They did choose adequate bedrocks. There is a clear relation between Portuguese ditched enclosures and geology that enables an easier excavation. But making it easier doesn’t mean it was easy.
In fact, to excavate the ditches, that in South Portugal started at least in Late Neolithic (second half of the 4th millennium), they must have used the technology developed since earlier times: the technology developed in mining for flint or for minerals, like variscite.
I have already drawn the attention for the fact that there are several evidences of “transference of technology” in Prehistory, from some areas to others; from some kind of architectures to others. For instance, the building of the access corridor between walls to the inside enclosure of Castro de Santiago is clearly an application of megalithic building procedures.
So, to study the technologies adopted to open ditches it is in mining tools and in mining techniques that we might find a window. There is a clear interesting relation that can be established between the researches of these two Neolithic practices.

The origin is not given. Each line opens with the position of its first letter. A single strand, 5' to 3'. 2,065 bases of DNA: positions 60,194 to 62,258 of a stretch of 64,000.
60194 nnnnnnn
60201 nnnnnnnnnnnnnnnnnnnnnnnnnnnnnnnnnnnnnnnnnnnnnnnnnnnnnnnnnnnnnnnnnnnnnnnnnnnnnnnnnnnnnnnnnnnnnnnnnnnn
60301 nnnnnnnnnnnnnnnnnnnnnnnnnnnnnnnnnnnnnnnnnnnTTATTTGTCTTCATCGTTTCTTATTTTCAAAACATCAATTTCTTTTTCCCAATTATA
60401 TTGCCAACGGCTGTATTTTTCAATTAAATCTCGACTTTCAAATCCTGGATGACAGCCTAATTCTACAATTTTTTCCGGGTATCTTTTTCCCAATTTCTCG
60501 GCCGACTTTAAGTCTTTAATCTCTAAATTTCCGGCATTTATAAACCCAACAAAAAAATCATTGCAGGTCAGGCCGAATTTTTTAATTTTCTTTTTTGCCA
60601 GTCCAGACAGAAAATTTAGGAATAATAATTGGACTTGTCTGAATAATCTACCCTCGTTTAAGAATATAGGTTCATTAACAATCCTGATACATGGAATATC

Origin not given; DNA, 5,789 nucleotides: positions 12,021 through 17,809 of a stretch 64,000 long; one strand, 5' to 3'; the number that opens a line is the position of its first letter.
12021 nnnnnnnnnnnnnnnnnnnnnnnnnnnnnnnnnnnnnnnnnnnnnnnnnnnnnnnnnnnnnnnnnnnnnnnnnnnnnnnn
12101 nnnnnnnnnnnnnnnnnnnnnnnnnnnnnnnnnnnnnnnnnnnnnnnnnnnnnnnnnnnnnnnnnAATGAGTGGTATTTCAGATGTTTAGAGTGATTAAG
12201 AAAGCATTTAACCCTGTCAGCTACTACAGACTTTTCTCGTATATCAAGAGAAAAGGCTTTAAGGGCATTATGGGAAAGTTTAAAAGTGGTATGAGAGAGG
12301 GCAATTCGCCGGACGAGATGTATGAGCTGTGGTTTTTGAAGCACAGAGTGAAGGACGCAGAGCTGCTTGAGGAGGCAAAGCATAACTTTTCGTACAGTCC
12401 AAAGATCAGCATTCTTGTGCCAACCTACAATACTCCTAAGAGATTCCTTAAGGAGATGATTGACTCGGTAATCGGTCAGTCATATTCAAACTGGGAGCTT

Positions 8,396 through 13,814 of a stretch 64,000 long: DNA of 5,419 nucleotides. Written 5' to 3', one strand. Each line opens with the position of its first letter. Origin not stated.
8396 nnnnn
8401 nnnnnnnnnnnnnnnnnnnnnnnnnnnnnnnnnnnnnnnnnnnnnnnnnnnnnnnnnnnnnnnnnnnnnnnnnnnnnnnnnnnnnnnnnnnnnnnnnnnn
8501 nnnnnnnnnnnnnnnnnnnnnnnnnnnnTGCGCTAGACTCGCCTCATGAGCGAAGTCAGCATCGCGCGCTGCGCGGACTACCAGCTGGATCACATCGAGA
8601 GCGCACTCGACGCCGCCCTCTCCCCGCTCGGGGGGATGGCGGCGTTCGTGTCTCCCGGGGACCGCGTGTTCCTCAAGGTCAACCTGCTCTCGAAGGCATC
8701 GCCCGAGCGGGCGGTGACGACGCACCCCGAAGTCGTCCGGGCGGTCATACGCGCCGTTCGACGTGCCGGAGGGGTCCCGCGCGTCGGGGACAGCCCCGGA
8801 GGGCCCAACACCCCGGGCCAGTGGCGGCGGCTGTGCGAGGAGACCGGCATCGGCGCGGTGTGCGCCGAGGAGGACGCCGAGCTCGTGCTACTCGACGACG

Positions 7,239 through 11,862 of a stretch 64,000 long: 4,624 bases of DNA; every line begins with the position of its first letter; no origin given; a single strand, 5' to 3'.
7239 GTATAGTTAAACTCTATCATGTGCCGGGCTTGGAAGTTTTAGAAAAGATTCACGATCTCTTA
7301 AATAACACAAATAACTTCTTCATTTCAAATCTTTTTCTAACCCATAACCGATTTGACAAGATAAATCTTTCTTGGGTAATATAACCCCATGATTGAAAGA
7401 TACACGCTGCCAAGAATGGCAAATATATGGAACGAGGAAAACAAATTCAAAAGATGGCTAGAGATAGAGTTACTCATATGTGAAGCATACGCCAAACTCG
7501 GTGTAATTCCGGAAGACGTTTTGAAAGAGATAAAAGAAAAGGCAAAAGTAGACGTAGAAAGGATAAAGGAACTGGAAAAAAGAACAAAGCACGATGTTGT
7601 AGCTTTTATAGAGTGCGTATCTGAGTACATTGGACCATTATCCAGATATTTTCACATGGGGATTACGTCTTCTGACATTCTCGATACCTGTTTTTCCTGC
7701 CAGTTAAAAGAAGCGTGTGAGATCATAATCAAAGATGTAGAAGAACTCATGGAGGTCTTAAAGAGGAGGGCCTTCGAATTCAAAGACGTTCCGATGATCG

And the same can be argued about the hypogeal building tradition. There is knowledge and an assemblage of techniques and tools that must have had a transversal use in different building activities. Underground techniques of excavation are certainly earlier than ditched enclosures in western Iberia. They might have provided the means to the architectural materialization of some new ideas. Just like the megalithic “engineering” was certainly helpful for walled enclosures.
So, looking into mines, and mining material, might be useful when we study ditched enclosures.